When it comes to cloud-based financial planning and analysis (FP&A) solutions, most providers choose to advertise based on their analytics capabilities as opposed to their planning strengths. In many cases, this analysis-first branding even extends to their names – the very first thing a user learns about a solution. In my opinion, this focus comes not from a planning weakness, but from three simple truths:
- It is easier to show compelling analytics demos than planning demos (both in terms of packaged demos and pre-sales custom demos).
- Analysis processes are relatively similar across customers when compared to planning processes.
- Analysis is more likely to be white space for customers. Rather than compete with their existing, highly customized planning instance, providers can pitch net-new functionality.
So today, let’s take a look at what cloud FP&A solutions do really well from a planning-specific perspective. In particular, I want to look at three areas where the “Excel-first” philosophy is a detriment to planning as opposed to an advantage.
The occasional-user experience
For the finance user who lives and breathes Excel, the user experience in mature planning solutions is excellent. They’re right in Excel, and users can leverage their years of expertise with formulas, VBA (Excel’s built-in programming language), and spreadsheet design. Additionally, the copy-and-paste functionality enables ad hoc analysis. Simply copy the cells you want, paste them into a new Excel file, and away you go.
But the Excel-based user experience is a challenge for the occasional user (defined as weekly or monthly users). This is made up of two groups: the occasional reader and the occasional writer. The occasional reader is often a manager or executive who needs to be viewing scorecards, dashboards, or key reports. The occasional writer might be a manager making adjustments or someone entering key planning data, such as headcount or sales forecasting.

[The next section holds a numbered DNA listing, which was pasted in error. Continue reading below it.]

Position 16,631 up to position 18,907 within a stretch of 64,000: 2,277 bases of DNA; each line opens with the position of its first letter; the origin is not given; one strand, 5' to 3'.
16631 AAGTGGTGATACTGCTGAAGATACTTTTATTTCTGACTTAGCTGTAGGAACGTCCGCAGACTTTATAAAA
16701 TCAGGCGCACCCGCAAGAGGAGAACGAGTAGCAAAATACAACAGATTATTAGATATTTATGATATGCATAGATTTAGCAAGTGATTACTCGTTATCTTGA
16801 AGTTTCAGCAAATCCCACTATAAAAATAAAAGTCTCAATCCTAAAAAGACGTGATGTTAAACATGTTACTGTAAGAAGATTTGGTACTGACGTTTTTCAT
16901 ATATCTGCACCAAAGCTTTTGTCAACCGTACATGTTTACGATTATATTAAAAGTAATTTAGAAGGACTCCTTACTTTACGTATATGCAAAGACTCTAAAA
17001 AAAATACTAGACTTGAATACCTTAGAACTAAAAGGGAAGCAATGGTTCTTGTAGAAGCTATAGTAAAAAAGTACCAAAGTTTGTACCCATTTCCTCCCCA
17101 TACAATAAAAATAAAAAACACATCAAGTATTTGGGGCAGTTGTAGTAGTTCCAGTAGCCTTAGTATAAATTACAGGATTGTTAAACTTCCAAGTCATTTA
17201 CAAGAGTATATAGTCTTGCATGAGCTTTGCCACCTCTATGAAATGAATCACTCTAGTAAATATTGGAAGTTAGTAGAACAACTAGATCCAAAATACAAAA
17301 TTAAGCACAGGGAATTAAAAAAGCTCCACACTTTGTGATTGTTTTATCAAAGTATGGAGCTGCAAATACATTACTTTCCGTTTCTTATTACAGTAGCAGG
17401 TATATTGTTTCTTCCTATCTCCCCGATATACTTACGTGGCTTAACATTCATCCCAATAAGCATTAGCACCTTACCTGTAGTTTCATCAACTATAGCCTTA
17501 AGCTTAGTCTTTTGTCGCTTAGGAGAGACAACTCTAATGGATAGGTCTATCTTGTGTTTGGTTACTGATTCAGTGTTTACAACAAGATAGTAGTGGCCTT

Occasional users can make up over 60% of an organization’s user base!
Figure 1. Number of queries generated by occasional users
There are a number of challenges for the occasional user. Where do I go? How do I install the plugin? What do I do? What’s my login? Where’s my report?
For the occasional reader, these problems are generally solved either by emailing reports or using an entirely separate piece of software for dashboard display. For occasional writers, a workaround is usually created, with an administrator collecting the data from each user (or leveraging something like a SharePoint folder). These workarounds increase IT spend, create data latency, and increase security risk.
Cloud planning solutions improve the occasional user’s experience in several ways:
- No planning or reporting plugin installation
- Full mobile support
- Reduced knowledge required for report creation/consumption
- Increased context awareness for tasks (e.g., drill-down, filtering, etc.)
- Easier access to reports (favorites, searchable reports, etc.)
Cross-unit collaboration is necessary for true enterprise planning, and the occasional-user experience of cloud planning solutions ensures that your platform is accessible for all users.
Planning professionals, like all scientists, thrive on iteration (repetition of a process). However, most on-premises planning solutions make this challenging. Each organization has a different strategy for forecast versioning, but in general, they will have a limited number of “working versions” for a given forecast, which leads to a number of challenges.
- Collisions – When multiple people are working in a given version, running processes can impact each other’s data.
- Lack of context – What makes forecast_v3 different from forecast_v4? What assumptions are included?